Treasury Today Country Profiles in association with Citi

SAP’s FSN: more questions than answers

Photo of a satellite dish antenna

SAP’s Financial Services Network (FSN) involves the great and the good in banking names, yet struggles in identifying exactly what its role is in helping improve the communication between SAP users and their banks. Treasury Today catches up with Bank of America Merrill Lynch (BofA Merrill) to shed some light on this question.

SAP’s Financial Services Network (FSN) initiative is supported by a number of major global banks but does it really offer anything new? Several months after the announcement there is still little to show, with more questions than answers surrounding this joint venture. Given the names involved – Citi, Bank of America Merrill Lynch (BofA Merrill), Deutsche Bank, Standard Chartered and RBS amongst others – it would be a good idea to keep an eye on the project as it picks up speed.

Ageing boy band

One of the more amusing aspects of this ‘partnership’ was the way it was launched at Sibos 2012 in Osaka. Journalists were invited to attend a roundtable which was hosted by seven senior bankers flanked by two SAP representatives, all sitting on high stools as if they were about to burst into song like an ageing boy band.

And their song had about as much ‘content’ as a boy band’s. In summary, the message was that they all believe in the cloud and support this new initiative which is going to make it much easier for SAP users to communicate with their banks. The irony was that this new service is clearly in direct competition to SWIFT’s various corporate access initiatives, such as SCORE or Alliance Lite 2, and yet here we were at SWIFT’s user conference talking about it.

But what exactly is ‘it’? In its simplest form it is a web-based service to allow SAP users to communicate with their banks or at least some of their banks, ie those that have joined the FSN.

So it is just a messaging service, like a SWIFT bureau? No came the reply, banks will build apps to make it much more than that. So Treasury Today talked to one of the banks about their plans to go beyond what is on offer today.

An initiative we want to support

Tom Durkin, Global Head of Integrated Channels at BofA Merrill, explains that it is an initiative they wanted to support, as many of their clients run SAP. “We would rather be leading the development of the formats and making sure it works for us,” he says.

His colleague, Francyn Stuckey, Global Head of Strategic Solution Delivery – GTS, points out technology and communications is now an essential and important part of every request for proposal (RFP). According to Stuckey: “Integration is a driver.”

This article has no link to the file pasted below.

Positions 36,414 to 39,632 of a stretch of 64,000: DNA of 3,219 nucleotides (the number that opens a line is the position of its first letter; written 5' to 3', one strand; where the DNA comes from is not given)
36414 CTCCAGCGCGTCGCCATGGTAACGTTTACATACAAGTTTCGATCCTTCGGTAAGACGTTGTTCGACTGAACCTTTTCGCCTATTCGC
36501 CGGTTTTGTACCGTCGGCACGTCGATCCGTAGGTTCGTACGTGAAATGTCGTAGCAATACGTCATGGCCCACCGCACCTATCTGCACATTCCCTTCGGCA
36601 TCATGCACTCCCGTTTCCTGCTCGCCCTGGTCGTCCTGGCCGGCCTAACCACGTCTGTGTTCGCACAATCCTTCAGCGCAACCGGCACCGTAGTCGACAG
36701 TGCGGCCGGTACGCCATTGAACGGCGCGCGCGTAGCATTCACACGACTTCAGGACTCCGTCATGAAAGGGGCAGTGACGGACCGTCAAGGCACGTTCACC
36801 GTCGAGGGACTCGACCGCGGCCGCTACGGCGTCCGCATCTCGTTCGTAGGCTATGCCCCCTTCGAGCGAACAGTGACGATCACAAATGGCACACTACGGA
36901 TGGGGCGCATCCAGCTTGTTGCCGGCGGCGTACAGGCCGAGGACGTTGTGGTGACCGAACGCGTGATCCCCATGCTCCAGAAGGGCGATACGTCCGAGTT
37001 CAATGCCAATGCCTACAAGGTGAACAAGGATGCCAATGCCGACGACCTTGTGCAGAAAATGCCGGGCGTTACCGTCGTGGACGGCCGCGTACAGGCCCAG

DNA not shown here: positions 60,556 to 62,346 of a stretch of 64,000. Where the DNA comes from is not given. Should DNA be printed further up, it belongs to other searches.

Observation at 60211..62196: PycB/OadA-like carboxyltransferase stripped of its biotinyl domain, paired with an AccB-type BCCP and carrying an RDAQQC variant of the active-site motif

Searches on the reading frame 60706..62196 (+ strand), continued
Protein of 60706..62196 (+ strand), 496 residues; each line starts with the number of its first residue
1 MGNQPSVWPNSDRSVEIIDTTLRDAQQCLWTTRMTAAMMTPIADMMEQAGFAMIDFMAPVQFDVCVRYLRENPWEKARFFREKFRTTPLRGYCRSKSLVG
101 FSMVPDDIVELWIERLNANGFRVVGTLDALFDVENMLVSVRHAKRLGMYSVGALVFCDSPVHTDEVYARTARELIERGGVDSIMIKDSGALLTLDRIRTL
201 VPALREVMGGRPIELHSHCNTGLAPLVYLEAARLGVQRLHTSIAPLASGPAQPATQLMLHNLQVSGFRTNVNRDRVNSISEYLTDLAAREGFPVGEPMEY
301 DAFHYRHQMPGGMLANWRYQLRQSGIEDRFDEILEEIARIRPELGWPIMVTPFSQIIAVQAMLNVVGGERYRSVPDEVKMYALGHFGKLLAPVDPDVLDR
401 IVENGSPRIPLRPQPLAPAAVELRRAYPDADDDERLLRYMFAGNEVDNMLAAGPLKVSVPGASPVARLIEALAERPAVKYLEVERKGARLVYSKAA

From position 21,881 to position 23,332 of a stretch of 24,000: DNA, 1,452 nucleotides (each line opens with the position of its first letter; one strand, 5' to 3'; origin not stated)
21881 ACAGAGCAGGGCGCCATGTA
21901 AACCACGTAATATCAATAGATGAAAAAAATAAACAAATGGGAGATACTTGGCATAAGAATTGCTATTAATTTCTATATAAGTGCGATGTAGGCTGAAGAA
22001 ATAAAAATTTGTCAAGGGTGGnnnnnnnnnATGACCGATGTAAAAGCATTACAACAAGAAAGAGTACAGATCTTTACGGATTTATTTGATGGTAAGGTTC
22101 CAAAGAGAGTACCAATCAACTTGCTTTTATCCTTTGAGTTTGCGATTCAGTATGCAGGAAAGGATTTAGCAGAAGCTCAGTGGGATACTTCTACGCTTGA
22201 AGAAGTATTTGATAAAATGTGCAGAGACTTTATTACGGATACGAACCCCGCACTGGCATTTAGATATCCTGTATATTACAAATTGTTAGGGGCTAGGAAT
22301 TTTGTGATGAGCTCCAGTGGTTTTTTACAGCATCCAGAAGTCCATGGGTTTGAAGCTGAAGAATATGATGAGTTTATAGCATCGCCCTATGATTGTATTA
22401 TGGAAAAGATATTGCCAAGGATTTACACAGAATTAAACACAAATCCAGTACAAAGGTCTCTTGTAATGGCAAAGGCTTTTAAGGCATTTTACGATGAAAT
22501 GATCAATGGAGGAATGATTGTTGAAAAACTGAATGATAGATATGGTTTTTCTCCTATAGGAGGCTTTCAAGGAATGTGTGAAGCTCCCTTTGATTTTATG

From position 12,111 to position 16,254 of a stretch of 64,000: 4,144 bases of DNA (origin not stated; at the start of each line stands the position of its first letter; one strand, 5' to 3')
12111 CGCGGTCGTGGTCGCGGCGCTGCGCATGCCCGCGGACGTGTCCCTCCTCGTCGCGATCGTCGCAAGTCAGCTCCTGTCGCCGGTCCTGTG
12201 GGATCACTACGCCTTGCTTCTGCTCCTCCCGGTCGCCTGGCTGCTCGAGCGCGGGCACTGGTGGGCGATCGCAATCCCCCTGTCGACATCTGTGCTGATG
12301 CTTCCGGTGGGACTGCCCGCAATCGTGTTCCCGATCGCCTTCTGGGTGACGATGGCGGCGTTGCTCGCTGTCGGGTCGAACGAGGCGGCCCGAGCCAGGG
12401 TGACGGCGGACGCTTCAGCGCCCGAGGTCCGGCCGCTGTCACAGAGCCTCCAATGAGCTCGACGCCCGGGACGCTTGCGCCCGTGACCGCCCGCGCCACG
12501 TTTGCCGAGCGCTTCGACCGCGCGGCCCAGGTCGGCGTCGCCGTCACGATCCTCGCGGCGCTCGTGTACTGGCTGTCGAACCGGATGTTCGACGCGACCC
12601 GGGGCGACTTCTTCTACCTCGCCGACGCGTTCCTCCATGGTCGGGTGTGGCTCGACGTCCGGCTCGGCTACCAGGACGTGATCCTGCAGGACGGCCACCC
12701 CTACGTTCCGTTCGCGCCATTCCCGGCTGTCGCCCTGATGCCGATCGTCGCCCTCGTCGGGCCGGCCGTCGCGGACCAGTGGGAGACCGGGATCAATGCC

They both see the FSN as a means of offering third party integration quickly and efficiently. By offering a hosted software-as-a-service (SaaS) solution, scaling is not an issue and the time-to-market is accelerated.

Competing with SWIFT corporate access

But there is no denying that SAP’s FSN does compete with SWIFT’s corporate access schemes. “A different car” on the same road was one way it was described. More like a different road as far as we can see, or even a different form of transport altogether – flying perhaps? The FSN makes no use of SWIFT and is effectively a private communications hub.

This is not, of course, the first time that such a bank-vendor partnership has been tried. SunGard and Trema (now part of Wall Street Systems) have both tried to set up communication hubs in the past, and many years ago even Citi tried to compete with SWIFT with its own proprietary communications standards. Those initiatives have had mixed success.

Different this time?

It just might be different this time around. The past few years has seen a huge proliferation of what is now being described as cloud technology. In addition to SaaS, platform-as-a-service (PaaS) and infrastructure-as-a-service (IaaS) are also now on offer.

The success of the SAP FSN initiative will depend on two factors:

  1. Will it demonstrably offer a quicker, easier and cheaper way for corporates to connect to their banks? The main competition here is SWIFT’s own corporate access initiatives which are criticised (privately) by many as being too complex, too costly and not very user friendly. Hence the proliferation of SWIFT access bureaus.

  2. What value-added services (VAS) are going to be offered and how? Apps are mentioned, how will they meet corporate needs?

We are going to keep an eye on this cloud-based services platform and will talk to some of the other banks involved in order to try and get an answer to these and other questions.

SAP’s commercial objectives (and the banks?)

One of the biggest remaining questions is what is the commercial model here? Who is going to pay, to whom and how? Once again the question is clear but the answer less so.

SAP has a stated the objective of getting €2 billion worth of sales from cloud technology by 2015 and recently acquired supply chain manager Ariba, following the earlier acquisition of Success Factors who provide HR software. The FSN can be seen as part of this strategy.

The banks that are joining in have decided it is an initiative worth backing. But this is not exclusive and they are all offering the FSN as just one of their communication channels. BofA Merrill, for example, is involved in an initiative with SunGard which overlaps in some respects.

However, Durkin says that this initiative does not overlap with FSN, but “hits at the same core theme”, which he believes is easing the client experience.